There is great interest in improving our ability to impact CV risk in meaningful ways in patients with RA, but I do think that there is room for improvement as we put this expanding knowledge base into practice. The CV risk in RA is comparable to that of diabetes, but RA is frequently overlooked as a CV risk factor.
Johnson T, Baker J, Roul P, et al. Methotrexate is associated with reduced cardiovascular risk in rheumatoid arthritis independent of disease activity modification [abstract 926]. Arthritis Rheumatol. 2019;71(suppl 10). https://acrabstracts.org/abstract/methotrexate-is-associated-with-reduced-cardiovascular-risk-in-rheumatoid-arthritis-independent-of-disease-activity-modification/. Accessed November 14, 2019.
Karpouzas GA, Estis J, Rezaeian P, Todd J, Budoff MJ. High-sensitivity cardiac troponin I is a biomarker for occult coronary plaque burden and cardiovascular events in patients with rheumatoid arthritis. Rheumatology (Oxford). 2018;57(6):1080-1088.
Karpouzas G, Ormseth S, Hernandez E, Budoff M. Highly-sensitive cardiac troponin-I and beta-2-glycoprotein-I IgA antibodies inform the utility of screening and follow-up non-invasive coronary atherosclerosis evaluation and optimize cardiovascular risk assessment in rheumatoid arthritis [abstract 924]. Arthritis Rheumatol. 2019;71(suppl 10). https://acrabstracts.org/abstract/highly-sensitive-cardiac-troponin-i-and-beta-2-glycoprotein-i-iga-antibodies-inform-the-utility-of-screening-and-follow-up-non-invasive-coronary-atherosclerosis-evaluation-and-optimize-cardiovascular/. Accessed November 14, 2019.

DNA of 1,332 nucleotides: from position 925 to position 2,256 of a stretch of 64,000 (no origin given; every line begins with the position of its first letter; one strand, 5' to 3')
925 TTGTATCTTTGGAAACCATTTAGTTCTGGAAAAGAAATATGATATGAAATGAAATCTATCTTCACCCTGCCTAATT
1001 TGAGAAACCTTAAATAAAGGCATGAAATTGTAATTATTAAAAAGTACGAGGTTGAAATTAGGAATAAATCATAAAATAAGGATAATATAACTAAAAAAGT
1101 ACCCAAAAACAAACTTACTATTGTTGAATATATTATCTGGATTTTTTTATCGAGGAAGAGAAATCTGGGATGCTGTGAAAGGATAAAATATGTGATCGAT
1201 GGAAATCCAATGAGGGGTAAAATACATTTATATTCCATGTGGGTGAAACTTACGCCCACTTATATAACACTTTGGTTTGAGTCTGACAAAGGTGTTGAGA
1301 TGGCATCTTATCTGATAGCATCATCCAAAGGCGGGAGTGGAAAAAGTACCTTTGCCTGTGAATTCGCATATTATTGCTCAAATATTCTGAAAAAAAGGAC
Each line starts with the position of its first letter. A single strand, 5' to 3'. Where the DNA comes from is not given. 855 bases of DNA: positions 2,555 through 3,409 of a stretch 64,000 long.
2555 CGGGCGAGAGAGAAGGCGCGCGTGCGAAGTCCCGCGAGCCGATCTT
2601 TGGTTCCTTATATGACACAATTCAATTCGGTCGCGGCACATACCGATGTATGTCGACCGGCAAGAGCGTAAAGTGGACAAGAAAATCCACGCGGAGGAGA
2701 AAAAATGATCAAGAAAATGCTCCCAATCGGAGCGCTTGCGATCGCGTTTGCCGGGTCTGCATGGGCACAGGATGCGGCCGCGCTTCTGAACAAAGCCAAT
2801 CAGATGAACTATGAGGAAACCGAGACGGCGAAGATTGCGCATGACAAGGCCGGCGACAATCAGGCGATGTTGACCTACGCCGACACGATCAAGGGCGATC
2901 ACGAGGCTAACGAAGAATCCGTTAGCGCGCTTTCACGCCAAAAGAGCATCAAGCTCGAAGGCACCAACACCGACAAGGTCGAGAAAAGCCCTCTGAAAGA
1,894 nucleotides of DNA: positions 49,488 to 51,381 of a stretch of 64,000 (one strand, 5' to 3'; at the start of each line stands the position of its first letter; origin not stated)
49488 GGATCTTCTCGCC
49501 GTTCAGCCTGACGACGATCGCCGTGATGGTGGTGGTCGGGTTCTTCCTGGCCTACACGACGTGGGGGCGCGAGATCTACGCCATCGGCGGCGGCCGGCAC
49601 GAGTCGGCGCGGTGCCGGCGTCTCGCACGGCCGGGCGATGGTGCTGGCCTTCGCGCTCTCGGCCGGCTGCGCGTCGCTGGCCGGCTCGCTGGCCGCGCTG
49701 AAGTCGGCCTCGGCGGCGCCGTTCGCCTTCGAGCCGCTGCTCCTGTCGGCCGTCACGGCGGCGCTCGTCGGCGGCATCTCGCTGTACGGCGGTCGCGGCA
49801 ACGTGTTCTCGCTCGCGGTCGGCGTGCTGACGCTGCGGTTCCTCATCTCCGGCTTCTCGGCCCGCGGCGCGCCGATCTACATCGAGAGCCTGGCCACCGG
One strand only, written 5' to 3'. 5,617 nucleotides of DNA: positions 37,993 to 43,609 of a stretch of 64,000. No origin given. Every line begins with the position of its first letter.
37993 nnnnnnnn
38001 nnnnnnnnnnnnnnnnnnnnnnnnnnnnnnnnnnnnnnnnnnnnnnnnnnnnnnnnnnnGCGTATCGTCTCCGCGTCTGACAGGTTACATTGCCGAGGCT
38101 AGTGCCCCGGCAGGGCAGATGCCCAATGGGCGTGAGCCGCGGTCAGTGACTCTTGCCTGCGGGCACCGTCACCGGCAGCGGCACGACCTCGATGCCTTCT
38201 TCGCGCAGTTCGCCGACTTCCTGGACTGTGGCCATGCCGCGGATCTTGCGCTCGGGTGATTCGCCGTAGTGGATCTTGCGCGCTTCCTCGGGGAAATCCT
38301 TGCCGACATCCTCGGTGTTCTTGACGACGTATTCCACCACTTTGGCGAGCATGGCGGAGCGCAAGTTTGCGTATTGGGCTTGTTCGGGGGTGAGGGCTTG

Kim SC, Solomon DH, Liu J, Franklin JM, Glynn RJ, Schneeweiss S. Risk of venous thromboembolism in patients with rheumatoid arthritis: initiating disease-modifying antirheumatic drugs. Am J Med. 2015;128(5):539.e7-e17.
Myasoedova E, Davis J, Roger V, Achenbach S, Crowson C. Improved incidence of cardiovascular disease in patients with incident rheumatoid arthritis in 2000s: a population-based cohort study [abstract 922]. Arthritis Rheumatol. 2019;71(suppl 10). https://acrabstracts.org/abstract/improved-incidence-of-cardiovascular-disease-in-patients-with-incident-rheumatoid-arthritis-in-2000s-a-population-based-cohort-study/.
Ozen G, Pedro S, Schumacher R, Simon T, Michaud K. First cardiovascular event in rheumatoid arthritis: do patients with venous thromboembolism have a different risk profile than patients with atherosclerotic cardiovascular disease [abstract 923]? Arthritis Rheumatol. 2019;71(suppl 10). https://acrabstracts.org/abstract/first-cardiovascular-event-in-rheumatoid-arthritis-do-patients-with-venous-thromboembolism-have-a-different-risk-profile-than-patients-with-atherosclerotic-cardiovascular-disease/.
Ridker PM. From C-reactive protein to interleukin-6 to interleukin-1: moving upstream to identify novel targets for atheroprotection. Circ Res. 2016;118(1):145-156.
Singh S, Fumery M, Singh AG, et al. Comparative risk of cardiovascular events with biologic and synthetic disease-modifying anti-rheumatic drugs in patients with rheumatoid arthritis: a systematic review and meta-analysis. Arthritis Care Res (Hoboken). 2019 Mar 15. doi: 10.1002/acr.23875. [Epub ahead of print]